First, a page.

It appears that the furor over the Golden Compass is ramping up. Well, it's about time, says I. I can still remember back to the release of the Passion of the Christ, in which all kinds of calls to boycott the movie emanated from the usual suspects (the one Jewish fellow I know who did see the film pointed out "Well, unless Pilate's middle name was Moshe or Shlomo, I don't think it makes much sense to say that the movie makes it look the Jews killed Jesus"- well put.) The tandem phenomenon of Pullman's attack-dog fans coming out and blasting "religious zealots" and "religious fanatics" is, of course, inevitable, but instructive. There's a good discussion of the particulars here.
As much as I can understand and share the impulse to upbraid the film and the books for their anti-Christian message (and we have to face it, even if that message is muted in the film, or is subtle, it is still there- it still informs the major themes of the story, if it can be said to have one other than a rather boringly cliché adolescent resentment of authority in any form), I think some of the best pieces about the hack and his clunky trilogy focus on its literary shortcomings.
To rant a bit, the one name that always comes up in reviews about Pullman's fantasy, aside from the obligatory reminder of how much Pullman loathes (read envies) Tolkien and Lewis, is Milton. The name of the trilogy is in fact a phrase listed from that poet's corpus. What is annoying is when Milton is invoked thematically in explaining the book. The characters in HDM and Pullman himself share but one similarity with Paradise Lost, and that is that they all buy into Satan the Literary Figure's promises of knowledge, enlightenment, and the ability of mankind to set out on his own. But Satan's grand gestures and semi-heroic qualities are altogether absent from Pullman's work. His heroine is a brattly little compulsive liar. Well, so was Satan, but he came off in such a way that I wanted to smack him across the mouth a lot less than Lyra.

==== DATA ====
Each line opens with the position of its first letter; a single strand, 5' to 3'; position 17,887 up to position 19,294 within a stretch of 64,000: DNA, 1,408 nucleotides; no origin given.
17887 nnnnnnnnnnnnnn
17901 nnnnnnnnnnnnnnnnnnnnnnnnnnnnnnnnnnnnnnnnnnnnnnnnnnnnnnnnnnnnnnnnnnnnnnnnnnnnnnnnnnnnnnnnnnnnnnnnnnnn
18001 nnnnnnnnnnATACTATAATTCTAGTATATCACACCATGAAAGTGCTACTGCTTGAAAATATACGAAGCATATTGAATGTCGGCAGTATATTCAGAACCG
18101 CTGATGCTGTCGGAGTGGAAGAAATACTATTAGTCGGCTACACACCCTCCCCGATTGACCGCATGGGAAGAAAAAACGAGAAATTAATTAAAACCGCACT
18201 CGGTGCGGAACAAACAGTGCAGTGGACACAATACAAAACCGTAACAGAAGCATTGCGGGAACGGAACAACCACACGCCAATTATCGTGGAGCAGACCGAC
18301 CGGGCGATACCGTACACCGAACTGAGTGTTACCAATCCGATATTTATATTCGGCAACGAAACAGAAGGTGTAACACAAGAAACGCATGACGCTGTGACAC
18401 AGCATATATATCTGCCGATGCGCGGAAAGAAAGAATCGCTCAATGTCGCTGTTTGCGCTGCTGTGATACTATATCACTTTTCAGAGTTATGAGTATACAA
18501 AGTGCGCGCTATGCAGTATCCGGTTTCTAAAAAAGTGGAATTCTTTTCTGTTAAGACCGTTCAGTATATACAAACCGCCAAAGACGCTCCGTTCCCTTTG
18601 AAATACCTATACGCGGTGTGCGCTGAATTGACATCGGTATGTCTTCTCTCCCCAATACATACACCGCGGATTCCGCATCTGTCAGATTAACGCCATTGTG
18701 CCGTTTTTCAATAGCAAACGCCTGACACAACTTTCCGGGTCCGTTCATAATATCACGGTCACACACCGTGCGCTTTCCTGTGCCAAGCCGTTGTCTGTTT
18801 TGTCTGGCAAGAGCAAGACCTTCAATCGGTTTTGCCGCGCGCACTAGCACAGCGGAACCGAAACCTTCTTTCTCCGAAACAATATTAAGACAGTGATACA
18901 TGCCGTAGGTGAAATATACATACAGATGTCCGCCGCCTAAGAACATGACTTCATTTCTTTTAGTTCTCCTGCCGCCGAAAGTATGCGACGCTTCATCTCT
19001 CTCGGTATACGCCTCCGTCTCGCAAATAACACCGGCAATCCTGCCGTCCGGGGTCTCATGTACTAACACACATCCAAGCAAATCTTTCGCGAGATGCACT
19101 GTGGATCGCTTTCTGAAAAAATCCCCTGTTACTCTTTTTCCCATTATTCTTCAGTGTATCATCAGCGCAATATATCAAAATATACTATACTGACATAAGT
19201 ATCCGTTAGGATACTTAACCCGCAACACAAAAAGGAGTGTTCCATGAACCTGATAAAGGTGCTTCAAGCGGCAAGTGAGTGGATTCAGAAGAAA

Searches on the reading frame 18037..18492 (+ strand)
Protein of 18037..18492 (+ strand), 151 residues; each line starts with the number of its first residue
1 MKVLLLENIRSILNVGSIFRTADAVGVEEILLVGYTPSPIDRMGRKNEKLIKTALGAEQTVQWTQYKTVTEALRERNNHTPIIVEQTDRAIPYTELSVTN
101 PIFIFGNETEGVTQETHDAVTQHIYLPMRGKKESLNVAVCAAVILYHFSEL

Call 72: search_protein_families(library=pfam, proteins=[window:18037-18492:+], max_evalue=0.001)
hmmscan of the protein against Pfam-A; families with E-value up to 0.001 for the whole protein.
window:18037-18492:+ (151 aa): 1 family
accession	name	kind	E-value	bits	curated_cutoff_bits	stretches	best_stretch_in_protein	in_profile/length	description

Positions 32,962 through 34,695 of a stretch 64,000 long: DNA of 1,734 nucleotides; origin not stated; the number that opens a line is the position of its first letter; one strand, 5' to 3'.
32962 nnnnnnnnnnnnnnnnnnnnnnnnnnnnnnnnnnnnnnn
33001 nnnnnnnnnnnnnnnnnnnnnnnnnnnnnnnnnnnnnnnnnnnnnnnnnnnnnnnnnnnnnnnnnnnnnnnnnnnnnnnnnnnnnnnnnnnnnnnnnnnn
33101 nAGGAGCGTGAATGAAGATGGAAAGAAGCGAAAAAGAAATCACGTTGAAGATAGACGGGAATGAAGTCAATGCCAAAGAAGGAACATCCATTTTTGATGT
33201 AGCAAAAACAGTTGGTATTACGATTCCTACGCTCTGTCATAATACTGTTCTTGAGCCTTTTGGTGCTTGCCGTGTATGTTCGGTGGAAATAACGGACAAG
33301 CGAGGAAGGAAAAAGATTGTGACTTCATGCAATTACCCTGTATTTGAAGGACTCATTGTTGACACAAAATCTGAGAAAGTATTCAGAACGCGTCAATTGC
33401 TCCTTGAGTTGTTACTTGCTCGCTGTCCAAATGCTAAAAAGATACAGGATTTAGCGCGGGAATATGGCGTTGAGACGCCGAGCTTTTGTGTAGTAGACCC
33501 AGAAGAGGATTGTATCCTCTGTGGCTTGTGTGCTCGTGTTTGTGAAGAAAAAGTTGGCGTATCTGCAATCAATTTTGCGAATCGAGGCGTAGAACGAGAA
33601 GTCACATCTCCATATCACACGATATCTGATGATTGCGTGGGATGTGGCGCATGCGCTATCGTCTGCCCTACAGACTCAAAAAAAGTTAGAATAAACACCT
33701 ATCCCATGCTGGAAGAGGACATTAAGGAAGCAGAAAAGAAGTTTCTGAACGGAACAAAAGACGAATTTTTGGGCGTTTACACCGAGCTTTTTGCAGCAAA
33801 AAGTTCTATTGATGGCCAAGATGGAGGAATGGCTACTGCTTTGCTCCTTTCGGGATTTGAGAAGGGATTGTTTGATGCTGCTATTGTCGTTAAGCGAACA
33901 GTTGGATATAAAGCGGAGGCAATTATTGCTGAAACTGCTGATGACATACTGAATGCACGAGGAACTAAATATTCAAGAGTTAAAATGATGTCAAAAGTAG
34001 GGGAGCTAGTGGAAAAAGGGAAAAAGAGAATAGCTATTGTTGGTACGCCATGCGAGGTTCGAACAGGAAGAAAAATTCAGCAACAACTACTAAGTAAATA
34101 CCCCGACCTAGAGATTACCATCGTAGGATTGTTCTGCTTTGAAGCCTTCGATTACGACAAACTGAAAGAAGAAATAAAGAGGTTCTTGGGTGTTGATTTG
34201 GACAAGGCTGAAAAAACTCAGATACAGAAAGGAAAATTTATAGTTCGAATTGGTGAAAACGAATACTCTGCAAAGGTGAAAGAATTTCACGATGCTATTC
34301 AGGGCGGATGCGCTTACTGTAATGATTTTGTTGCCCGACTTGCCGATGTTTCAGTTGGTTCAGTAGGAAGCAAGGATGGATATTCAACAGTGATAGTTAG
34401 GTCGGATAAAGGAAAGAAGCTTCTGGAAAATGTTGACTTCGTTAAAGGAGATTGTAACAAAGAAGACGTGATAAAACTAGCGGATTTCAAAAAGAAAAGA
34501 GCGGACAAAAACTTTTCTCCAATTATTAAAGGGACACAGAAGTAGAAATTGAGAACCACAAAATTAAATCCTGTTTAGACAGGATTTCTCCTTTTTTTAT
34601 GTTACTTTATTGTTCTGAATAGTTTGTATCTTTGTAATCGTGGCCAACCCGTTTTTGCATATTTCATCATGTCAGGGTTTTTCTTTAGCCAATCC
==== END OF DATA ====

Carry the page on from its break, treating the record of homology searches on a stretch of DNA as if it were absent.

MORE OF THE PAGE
It is that two-pronged strategy that will bear the most fruit here: emphasize the anti-Christian aspects of the film and books with the people who would respond negatively to it: that is to say, be sure that this message is getting out in churches and parishes (not during Mass or services, necessarily). Our Baptist brethren are models in this regard, as their ability to get the message out among their churches about films to see or not to see is, so far as I know, incomparable. It is also never a bad thing to be able to say with our Protestant and Orthodox brothers and sisters "See? One more thing we agree on." (sotto voce: "Now come back home!") But among the more secular moviegoers and wishy-washy Christians, be sure to point out that as a work of fantasy and fiction, it's pretty second rate. Mentioning the chip on the shoulder Pullman bears towards Lewis and Tolkien wouldn't hurt, either; the Narnia movie and the Lord of the Rings movie trilogy both enjoyed immense popular acclaim, so a blowhard who comes out and waxes irate about how "infantile" and stupid those two stories are would rightly garner some suspicion on the part of moviegoers who found those tales beautiful, moving, and altogether enjoyable.